Mark Martinko

  • Hungary (b. 1985 in Budapest)
  • Currently in Budapest, Hungary.


3D installation sketch - 05

3D installation sketch - 05

  • 2019

  • built drywall, photograph, 4 pieces of video loop projections, 3D print, sound installation
  • 3D installation sketch - 01 - thumbnail 3D installation sketch - 02 - thumbnail 3D installation sketch - 04 - thumbnail 3D installation sketch - 03 - thumbnail 3D installation sketch - 05 - thumbnail 3D installation sketch - 06 - thumbnail Artificial green No.8 - thumbnail Ritual No.4 - thumbnail Ritual No.1 and Ritual No.3 - thumbnail Ritual No.5 - thumbnail 1:10000 - thumbnail Letter of intent - thumbnail

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    Leopold Bloom – Installation sketches and works for the shortlist exhibition / exhibition in Povvera Gallery, Berlin | 2014 - 2019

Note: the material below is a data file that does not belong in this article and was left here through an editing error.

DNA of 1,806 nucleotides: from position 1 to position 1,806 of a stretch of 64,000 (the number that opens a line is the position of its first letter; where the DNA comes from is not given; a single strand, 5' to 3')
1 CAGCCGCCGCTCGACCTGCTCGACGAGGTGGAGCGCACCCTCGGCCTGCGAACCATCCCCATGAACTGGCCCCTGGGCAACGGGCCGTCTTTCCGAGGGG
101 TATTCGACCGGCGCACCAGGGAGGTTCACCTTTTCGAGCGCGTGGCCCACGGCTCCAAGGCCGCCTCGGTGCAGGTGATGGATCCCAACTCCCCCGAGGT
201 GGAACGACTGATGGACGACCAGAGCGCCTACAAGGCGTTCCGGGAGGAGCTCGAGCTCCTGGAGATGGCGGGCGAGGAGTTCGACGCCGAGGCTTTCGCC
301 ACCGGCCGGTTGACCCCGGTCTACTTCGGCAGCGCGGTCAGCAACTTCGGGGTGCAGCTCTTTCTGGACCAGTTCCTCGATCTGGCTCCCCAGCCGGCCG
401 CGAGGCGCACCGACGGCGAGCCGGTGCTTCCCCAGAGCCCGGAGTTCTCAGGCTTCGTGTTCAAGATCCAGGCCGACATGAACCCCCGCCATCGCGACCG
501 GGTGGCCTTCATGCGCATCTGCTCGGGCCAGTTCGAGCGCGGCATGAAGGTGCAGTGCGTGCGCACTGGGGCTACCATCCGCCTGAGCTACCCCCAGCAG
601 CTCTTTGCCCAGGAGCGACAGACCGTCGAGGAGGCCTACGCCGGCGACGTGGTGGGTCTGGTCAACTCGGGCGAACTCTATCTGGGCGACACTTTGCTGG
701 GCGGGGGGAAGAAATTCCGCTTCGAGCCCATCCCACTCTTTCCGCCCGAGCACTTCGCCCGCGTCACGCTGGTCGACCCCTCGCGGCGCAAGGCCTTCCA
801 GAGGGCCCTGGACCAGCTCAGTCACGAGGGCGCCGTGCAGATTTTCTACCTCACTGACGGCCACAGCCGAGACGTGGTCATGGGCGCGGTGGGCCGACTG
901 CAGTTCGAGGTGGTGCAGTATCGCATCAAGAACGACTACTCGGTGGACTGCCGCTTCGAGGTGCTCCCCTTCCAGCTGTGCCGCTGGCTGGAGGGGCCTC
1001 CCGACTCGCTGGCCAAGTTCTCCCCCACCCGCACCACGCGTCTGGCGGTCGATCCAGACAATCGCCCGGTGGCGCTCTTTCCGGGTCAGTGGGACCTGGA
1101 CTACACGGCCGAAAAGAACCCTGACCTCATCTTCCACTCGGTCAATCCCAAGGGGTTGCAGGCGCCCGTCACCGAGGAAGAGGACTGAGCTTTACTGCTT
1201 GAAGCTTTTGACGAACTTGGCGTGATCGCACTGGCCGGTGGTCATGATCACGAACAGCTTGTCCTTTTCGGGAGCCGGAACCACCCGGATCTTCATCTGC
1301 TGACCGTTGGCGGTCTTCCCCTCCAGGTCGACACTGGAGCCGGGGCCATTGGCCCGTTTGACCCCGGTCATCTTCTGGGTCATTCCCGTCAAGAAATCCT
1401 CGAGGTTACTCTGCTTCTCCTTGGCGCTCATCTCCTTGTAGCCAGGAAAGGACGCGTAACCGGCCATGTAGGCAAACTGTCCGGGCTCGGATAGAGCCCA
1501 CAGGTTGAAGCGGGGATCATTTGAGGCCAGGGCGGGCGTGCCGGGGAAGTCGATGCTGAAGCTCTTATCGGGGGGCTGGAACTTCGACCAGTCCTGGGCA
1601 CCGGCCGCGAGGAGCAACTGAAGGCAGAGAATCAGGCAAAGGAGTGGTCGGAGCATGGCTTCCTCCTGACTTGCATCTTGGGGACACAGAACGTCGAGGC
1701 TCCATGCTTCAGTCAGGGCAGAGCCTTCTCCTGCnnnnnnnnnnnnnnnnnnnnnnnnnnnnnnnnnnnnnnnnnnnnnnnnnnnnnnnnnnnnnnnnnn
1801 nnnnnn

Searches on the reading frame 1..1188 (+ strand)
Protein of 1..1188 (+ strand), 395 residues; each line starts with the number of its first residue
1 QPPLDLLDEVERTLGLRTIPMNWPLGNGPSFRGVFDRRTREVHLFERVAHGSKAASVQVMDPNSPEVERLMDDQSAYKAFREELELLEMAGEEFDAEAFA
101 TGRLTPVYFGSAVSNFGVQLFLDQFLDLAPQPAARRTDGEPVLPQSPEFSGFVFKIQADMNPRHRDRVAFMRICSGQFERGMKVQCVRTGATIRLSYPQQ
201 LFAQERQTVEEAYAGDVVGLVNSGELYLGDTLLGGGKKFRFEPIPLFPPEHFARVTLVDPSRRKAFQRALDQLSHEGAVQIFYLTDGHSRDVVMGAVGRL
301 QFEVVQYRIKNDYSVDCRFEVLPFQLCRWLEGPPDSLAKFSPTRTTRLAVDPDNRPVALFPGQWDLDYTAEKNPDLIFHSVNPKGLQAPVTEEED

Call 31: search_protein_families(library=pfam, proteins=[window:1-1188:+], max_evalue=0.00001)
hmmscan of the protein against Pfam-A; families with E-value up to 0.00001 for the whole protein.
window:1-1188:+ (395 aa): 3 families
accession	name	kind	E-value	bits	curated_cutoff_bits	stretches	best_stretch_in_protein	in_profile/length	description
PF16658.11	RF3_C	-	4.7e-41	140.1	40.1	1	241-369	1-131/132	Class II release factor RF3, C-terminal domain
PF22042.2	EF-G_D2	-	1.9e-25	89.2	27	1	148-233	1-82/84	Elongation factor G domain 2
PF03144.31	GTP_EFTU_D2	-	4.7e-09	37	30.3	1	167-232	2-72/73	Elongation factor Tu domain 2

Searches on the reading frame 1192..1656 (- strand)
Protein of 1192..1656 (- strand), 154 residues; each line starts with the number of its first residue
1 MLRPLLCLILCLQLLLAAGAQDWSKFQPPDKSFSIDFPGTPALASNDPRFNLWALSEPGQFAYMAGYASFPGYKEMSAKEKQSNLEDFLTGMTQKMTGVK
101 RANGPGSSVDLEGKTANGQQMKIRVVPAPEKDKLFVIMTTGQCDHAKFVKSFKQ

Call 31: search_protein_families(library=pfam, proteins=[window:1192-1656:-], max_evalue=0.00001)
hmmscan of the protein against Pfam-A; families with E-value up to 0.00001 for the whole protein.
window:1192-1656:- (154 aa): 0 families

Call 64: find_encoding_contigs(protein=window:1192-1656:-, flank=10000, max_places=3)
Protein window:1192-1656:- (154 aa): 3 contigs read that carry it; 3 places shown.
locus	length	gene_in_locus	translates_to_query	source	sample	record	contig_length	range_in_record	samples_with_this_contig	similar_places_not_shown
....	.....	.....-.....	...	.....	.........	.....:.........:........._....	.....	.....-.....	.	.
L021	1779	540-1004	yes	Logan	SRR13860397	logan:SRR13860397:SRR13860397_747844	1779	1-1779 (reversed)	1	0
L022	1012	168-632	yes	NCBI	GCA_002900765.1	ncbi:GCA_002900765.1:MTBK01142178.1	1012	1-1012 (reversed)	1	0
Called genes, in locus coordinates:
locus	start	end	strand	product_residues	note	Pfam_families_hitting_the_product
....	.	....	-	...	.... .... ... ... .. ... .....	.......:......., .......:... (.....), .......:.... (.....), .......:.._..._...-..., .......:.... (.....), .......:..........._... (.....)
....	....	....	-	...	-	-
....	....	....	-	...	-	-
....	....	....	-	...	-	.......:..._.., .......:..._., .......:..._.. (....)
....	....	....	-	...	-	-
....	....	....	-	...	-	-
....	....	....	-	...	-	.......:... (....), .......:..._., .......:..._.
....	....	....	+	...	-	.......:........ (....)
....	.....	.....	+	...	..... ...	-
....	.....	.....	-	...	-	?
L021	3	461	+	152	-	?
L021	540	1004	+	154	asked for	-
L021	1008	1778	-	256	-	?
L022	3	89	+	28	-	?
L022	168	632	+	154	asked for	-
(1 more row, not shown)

The show revolves around the human behavior of continuously re-conceptualizing its natural environment by analyzing, abstracting and rebuilding the perceptible reality. Martinkó's works explore the uniqueness of the human drive to be separated from nature and build abstract structures. The exhibited works use artificial noises, both audible and visible as major elements, which being unnatural constructions themselves reflect on the way how people design their own surroundings and highlights the contradictory values attached to our way of living. Starting off with a photograph revealing the absurdity of the urban combination of natural and artificial, the show puts the viewer into the position of questioning the boundaries between real vs. staged, normal vs. bizarre, nature vs. created environment. Leading to the pure embodiment of abstract existence, the route of the exhibition is paved with videos depicting seemingly normal, mundane places such as a dam destroyed by digital noise, that is human intervention. By the time the idea of a balanced co-existence of natural and built surroundings has been entirely disrupted by the glitch videos and the staged photograph, the visitor reaches a clean, geometrical, overwhelmingly abstract city generated by audio noise. Industrial sound is also installed in this space on speakers. The ideal exhibition space is long and narrow, strengthening the feeling of getting further and further away from reality and approaching the state of pure abstraction. Therefore, walking through the show resembles a religious or metaphysical experience, being in search of an idea, while the space is also a disturbing environment, which does not let the visitor relax, but continuously stimulates them to question and re-define their place in the ecosystem. In an ideal installation the final 3D print, which was made from industrial noise is placed in a square shaped area alone, lit as if on stage. The whole route is a dim, dark path, which reaches its peak at the final black box with the sculpture of a city in the middle as arranged in an altar. As visitors get closer to the sculpture through the path the industrial noise grow louder and louder. The phases of leaving reality behind and the darkening environment with the disturbing noises as well as the intended visual errors gradually lead to questions on the way of human living and therefore on the role of human beings in the system of nature on Earth. The pieces on show focus on people’s intention on dominating nature in creating new, abstract constructions as their natural habitat and in intervening into how nature functions in order to make it serve humans’ purposes. The above mentioned aim of the exhibition, that is to create an almost immersive space that provides an alienating and at the same time spiritual experience to strengthen the tension of the contradictions that the artworks demonstrate, might be reached in various installations. The previously described version is the ideal setting, but the overall structure of the show can be built in multiple types of spaces as long as it is possible to darken the room slightly to ensure that the videos work properly. (Tünde Török, curator)